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Kenyans hail icon as show premieres

By George Orido | Nov 3rd 2014 | 3 min read
Harry Ebale (right) as Bildad Kaggia and Lydiah Gitachu (Left as) wambui, Kaggia's wife in a new play Kaggia by John Sibi Okumu at the Phoenix Players Theatre last Friday. The play opened to a full house and depicts the political struggle and post independence public affairs of Kenya . PHOTO: COURTESY

NAIROBI, KENYA: Friday night was a night like no other in the heart of Kenya's capital. Men and women donning their evening wear flocked the Professional Centre turning downwards towards the basement's intimate Phoenix Players Theatre.

They had an appetite to watch a play by one of Kenya's most prominent freedom fighters.

When the bell rang, the National Anthem was played to a standing audience as the lights dimmed and brightened on stage to create a sense of two scenes. And there it was: John Sibi Okumu's new play Kaggia directed by Nick Njache.

Bildad Kaggia's daughter Njoki sat pensively among the audience. "That is my father. Yes it is him," Njoki said loud enough for all to hear, having been taken away by what she termed the superb portrayal of the character by actor Harry Ebale.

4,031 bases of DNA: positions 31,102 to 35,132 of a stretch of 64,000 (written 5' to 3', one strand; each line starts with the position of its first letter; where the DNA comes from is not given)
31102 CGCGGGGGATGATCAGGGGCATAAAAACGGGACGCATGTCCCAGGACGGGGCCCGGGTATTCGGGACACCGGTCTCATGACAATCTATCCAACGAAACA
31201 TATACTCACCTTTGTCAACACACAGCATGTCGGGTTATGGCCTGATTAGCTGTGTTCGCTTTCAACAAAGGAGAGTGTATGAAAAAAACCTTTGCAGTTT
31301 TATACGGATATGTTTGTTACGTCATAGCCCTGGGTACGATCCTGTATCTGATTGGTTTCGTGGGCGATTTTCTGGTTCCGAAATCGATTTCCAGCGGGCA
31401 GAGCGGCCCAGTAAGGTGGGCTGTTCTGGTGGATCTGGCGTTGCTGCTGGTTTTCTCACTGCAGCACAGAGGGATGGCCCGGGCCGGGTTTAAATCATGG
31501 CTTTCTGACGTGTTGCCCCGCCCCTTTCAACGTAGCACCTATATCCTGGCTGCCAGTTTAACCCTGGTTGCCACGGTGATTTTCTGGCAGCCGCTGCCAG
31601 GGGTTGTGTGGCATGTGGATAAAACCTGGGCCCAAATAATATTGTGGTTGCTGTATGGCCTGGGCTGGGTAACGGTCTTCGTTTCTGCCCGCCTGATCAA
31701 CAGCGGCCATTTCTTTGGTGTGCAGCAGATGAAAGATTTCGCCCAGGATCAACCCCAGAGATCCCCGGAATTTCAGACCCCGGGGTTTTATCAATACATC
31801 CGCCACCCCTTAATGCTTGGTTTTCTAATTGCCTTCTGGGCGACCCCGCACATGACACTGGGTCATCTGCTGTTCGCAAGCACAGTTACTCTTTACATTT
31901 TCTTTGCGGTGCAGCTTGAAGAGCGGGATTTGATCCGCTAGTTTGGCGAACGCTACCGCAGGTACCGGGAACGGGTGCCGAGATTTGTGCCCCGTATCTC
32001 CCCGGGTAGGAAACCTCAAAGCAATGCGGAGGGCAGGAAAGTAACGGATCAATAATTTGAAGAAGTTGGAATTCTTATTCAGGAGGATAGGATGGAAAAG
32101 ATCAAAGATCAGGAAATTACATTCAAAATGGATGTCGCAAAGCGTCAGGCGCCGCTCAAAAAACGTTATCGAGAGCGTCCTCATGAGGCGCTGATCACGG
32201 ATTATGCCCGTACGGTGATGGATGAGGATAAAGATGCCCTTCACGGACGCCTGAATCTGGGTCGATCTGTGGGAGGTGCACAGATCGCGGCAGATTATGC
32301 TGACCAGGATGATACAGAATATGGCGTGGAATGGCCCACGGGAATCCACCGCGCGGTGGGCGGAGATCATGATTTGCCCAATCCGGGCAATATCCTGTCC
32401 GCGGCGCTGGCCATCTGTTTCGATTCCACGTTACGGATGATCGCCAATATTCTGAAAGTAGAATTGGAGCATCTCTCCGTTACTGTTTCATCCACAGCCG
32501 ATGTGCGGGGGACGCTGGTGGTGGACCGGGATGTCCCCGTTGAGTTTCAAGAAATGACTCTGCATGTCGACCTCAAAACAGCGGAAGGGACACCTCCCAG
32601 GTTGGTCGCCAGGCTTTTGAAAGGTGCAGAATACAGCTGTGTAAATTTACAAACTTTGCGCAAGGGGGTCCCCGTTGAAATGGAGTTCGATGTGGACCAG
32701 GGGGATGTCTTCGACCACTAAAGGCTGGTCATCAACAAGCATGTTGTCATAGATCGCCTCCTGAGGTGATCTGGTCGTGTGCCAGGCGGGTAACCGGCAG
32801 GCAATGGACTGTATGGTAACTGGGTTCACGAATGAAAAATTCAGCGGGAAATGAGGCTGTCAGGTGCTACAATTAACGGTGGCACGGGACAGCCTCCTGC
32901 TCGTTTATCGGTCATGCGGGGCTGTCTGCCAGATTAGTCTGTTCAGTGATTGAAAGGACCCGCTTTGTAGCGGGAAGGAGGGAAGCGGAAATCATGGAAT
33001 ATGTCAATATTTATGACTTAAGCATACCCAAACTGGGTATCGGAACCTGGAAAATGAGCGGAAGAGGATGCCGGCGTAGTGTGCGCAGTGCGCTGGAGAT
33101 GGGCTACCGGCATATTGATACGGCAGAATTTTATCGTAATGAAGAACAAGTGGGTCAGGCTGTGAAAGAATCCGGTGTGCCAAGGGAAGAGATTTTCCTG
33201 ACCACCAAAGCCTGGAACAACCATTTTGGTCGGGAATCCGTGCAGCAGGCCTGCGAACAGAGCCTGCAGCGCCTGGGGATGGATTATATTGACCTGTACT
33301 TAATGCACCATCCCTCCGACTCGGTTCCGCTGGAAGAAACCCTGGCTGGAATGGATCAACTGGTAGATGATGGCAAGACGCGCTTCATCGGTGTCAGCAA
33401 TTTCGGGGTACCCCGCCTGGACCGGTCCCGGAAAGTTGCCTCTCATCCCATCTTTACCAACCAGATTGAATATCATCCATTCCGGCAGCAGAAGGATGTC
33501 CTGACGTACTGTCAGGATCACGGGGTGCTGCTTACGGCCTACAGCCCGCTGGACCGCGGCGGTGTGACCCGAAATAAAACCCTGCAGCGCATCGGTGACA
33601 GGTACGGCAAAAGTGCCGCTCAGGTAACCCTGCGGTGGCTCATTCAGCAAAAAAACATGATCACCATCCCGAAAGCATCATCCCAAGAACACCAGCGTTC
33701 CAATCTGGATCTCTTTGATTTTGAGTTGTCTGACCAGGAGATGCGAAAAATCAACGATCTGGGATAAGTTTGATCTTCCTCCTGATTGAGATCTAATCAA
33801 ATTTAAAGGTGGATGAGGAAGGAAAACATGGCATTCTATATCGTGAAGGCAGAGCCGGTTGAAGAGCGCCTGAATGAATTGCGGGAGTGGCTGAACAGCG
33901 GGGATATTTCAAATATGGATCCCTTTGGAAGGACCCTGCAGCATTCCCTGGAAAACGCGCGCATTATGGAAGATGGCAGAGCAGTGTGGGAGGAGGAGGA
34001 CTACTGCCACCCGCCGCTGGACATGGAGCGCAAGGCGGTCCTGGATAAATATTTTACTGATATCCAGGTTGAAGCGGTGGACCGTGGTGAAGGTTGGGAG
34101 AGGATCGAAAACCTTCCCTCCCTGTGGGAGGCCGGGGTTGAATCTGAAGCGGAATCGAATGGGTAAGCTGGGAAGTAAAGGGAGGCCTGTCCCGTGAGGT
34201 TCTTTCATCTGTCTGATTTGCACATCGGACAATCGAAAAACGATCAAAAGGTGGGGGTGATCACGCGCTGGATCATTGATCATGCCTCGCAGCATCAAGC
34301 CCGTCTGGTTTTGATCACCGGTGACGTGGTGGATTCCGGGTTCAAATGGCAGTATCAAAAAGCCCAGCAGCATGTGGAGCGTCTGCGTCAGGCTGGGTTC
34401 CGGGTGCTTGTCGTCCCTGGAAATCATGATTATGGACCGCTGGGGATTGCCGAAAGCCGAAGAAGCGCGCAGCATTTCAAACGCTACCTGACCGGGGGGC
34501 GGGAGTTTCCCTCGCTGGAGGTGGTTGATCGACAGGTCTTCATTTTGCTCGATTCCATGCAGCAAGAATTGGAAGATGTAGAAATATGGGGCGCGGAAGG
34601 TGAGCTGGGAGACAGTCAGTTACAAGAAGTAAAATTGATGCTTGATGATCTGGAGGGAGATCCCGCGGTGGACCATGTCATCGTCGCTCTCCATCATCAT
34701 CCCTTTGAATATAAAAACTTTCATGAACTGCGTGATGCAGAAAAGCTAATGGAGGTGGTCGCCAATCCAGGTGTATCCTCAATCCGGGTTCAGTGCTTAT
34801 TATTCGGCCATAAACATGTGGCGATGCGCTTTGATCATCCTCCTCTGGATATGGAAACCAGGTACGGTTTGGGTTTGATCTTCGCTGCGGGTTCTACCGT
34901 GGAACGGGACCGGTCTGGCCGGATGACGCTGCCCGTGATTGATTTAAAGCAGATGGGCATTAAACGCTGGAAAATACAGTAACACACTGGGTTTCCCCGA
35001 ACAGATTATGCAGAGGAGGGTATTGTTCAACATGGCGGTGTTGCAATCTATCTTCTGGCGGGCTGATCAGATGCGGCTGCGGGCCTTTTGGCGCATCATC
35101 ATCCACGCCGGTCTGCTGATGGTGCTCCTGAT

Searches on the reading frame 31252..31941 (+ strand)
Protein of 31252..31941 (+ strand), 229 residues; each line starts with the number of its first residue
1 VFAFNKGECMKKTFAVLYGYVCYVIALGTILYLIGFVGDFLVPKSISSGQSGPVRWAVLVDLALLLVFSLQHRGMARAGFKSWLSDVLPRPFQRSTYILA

By the time the play gets into Njoki's mother's funeral scene, tears are flowing freely amid audible sobs and as the curtains come down, the show gets a standing ovation.

"I was moved by the story because Kaggia represents the Constitution – his aspiration and his beliefs are what the Constitution demands," observed Senior Counsel Pheroze Nowrojee. Mr Nowrojee's wife, who had met Kaggia several times, said Ebale was in his element making no mistake in his portrayal. "You were so real. I saw him in you," she complimented as she shook Ebale's hand after the show.


Constitutional lawyer Yash Pal Ghai was so impressed that he recommended the play take a tour around the country for Kenyans to watch and share a pie of Kenya's history. "I think we need to have more of these educative plays so that the younger generation can keep tabs on the history of their country," he said.

Mr Okumu said he looked at all the Kapenguria Six members and after reading Kaggia's autobiography, The Struggle for Freedom for Justice, he had no iota of doubt that Kaggia was the rock upon which to tell the story of the country's dream.

"When he was rigged out of elections in 1974 and had his votes dumped in a river, he quit politics altogether; when someone attempted to poison him in Parliament, he stopped eating in hotels and could only drink milk through a straw and he was a teetotaller who vowed never to beat his wife," Okumu spoke of Kaggia.

Mr Ebale said while carrying out research he watched past national holiday documentaries to learn more on his character. "I feel privileged and honoured with the distinguished responsibility to act as this larger-than-life figure of our society," said Ebale, who agreed it was a challenge because Kaggia was easy to relate to and any misrepresentation would be detected.

The Phoenix Players General Manager David Opondoe was all smiles as he announced the play would indeed travel to Kisumu, Mombasa and Nakuru immediately after the run in Nairobi on November 16.

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